People, Dogs, and Parks Plan – Draft plan released — Seattle Nature Alliance

Seattle Parks and Recreation has released the long awaited People, Dogs, and Parks Plan draft, a document focused on updating the off leash dog policy in our city parks.

The ‘draft‘ is very long (161 pages) and shows the extent to which Parks went in researching, reviewing, and justifying their options on this very contentious issue. Highlights of the recommendations (pages 41-43) include:

  • No unfenced or mixed use off leash areas in parks
  • No offleash dogs on trails in parks
  • Current offleash budget to be spent on maintenance of current areas, not creation of new ones
  • No new offleash areas with beach access (i.e., on Puget Sound)
  • Several suggestions for finding/creating offleash areas outside of Seattle Parks property

The Seattle Nature Alliance strongly endorses the Draft Plan.offleash dog 3

With limited greenspace, we believe the needs of ‘all people’ outweigh the desires of specialized user groups. Off leash dog owners should not get special privileges for their off leash dog recreation at a cost to other park users, wildlife, and the well being of the park ecosystem. We support passive use in our greenspaces, which does includes dog owners who leash their dogs. We hope, as stated in the draft document, other more appropriate recreation area options become available for what is clearly a dog recreation need.

As this is still a ‘draft’, it has not been approved, and the Board of Park Commissioners, Seattle Parks and Recreation, Seattle City Council will be watching public comment and reaction closely. We encourage everyone to either testify in person, or send a letter to the Parks board by July 28, 2016. (See details in letter below) :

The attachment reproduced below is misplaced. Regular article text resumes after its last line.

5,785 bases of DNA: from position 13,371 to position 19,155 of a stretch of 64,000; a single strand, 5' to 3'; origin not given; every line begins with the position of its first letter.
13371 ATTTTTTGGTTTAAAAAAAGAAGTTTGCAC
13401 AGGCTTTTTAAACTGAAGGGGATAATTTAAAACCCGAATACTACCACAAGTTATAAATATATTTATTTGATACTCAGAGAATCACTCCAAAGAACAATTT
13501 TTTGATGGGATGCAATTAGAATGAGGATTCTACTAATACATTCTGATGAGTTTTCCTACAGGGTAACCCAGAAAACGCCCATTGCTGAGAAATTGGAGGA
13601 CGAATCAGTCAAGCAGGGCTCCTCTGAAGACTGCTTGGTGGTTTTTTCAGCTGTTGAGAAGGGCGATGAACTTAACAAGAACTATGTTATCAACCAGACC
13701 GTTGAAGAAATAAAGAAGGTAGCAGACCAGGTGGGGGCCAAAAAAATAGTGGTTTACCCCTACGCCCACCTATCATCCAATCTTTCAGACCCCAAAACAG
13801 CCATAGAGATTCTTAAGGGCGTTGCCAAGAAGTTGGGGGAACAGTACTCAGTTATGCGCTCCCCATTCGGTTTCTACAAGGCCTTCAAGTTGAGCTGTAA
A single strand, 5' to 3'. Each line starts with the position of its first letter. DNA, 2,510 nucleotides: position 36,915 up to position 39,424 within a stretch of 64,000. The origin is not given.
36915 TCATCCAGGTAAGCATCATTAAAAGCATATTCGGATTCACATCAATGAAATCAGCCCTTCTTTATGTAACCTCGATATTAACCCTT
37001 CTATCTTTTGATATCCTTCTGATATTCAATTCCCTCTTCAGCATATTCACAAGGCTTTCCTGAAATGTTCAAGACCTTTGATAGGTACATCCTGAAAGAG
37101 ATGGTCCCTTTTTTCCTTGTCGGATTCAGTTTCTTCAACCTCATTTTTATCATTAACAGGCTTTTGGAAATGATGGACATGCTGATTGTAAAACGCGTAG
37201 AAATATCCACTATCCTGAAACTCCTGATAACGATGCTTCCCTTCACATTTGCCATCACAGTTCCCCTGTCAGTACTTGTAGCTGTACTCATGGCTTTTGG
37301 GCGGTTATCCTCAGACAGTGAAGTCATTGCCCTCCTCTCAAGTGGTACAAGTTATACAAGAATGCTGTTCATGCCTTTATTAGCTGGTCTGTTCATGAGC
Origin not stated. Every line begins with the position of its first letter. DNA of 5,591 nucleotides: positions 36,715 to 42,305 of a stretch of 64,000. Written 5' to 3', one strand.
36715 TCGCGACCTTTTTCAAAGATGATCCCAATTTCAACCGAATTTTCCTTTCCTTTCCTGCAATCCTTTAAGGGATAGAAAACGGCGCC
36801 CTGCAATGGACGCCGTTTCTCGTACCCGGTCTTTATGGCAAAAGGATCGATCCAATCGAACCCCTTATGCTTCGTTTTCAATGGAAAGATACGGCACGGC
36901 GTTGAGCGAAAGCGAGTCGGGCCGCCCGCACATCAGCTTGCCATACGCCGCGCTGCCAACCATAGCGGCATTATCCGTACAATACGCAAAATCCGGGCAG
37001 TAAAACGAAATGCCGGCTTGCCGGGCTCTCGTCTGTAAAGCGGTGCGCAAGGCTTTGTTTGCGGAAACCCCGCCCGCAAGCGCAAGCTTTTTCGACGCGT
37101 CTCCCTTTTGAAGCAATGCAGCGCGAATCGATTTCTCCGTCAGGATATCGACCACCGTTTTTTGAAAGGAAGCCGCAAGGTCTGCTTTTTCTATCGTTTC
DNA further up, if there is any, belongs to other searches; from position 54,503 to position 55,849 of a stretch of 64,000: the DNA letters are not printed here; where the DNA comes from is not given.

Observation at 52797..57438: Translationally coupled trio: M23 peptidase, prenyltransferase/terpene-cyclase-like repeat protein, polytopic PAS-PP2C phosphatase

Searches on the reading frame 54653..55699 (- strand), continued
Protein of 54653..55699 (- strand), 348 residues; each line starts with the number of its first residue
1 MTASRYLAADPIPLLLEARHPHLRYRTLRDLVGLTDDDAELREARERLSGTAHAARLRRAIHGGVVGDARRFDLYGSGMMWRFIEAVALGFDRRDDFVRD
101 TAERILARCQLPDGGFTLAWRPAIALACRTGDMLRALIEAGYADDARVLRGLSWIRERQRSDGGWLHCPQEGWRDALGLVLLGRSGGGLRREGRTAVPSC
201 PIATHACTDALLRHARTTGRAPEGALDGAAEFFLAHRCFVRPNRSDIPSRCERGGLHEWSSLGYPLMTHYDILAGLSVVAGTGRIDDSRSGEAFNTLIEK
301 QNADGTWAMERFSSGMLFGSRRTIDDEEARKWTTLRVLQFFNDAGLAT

The Draft People, Dogs and Parks Plan is now posted for public review and comment.  The Draft, released for public review on June 21, 2016, will not be finalized until late September, 2016.  A public hearing by the Board of Park Commissioners (Board) will be held:
July 28, 2016
6:30 – 9:00 pm
Northgate Community Center
10510 5th Avenue, NE
Seattle, WA 98125

Public testimony at the Board meeting will be limited to two minutes per person.  Public comment may also be submitted in writing and will have equal weight as oral testimony.  Written comments should be addressed to: Rachel.Acosta@Seattle.Gov and should be submitted by August 17, 2016 in order to allow the Board to review all public input prior to the September 8, 2016 Board meeting.  The Board will make recommendations to the Superintendent of Parks and Recreation at the September 8, 2016 meeting of the Board.

The September 8, 2016 meeting of the Board will be held:
6:30 – 9:00 pm
100 Dexter Avenue North
Seattle, WA 98109

This plan has also been sent to the Seattle City Council who may review it in the Parks, Seattle Center, Libraries and Waterfront Committee. 

The Superintendent will finalize the plan after considering public testimony, receiving recommendations from the Board, and input from the Seattle City Council.

Rachel Acosta
ABGC/Park Board Coordinator
Seattle Parks and Recreation
100 Dexter Avenue N
Seattle, WA 98109


For more from the Seattle Nature Alliance on this issue, see our earlier post, Seattle should not approve off-leash in natural parks. As you will see at the end, we love dogs, but recognize the limitations and responsibilities that come with dog ownership in a dense urban area.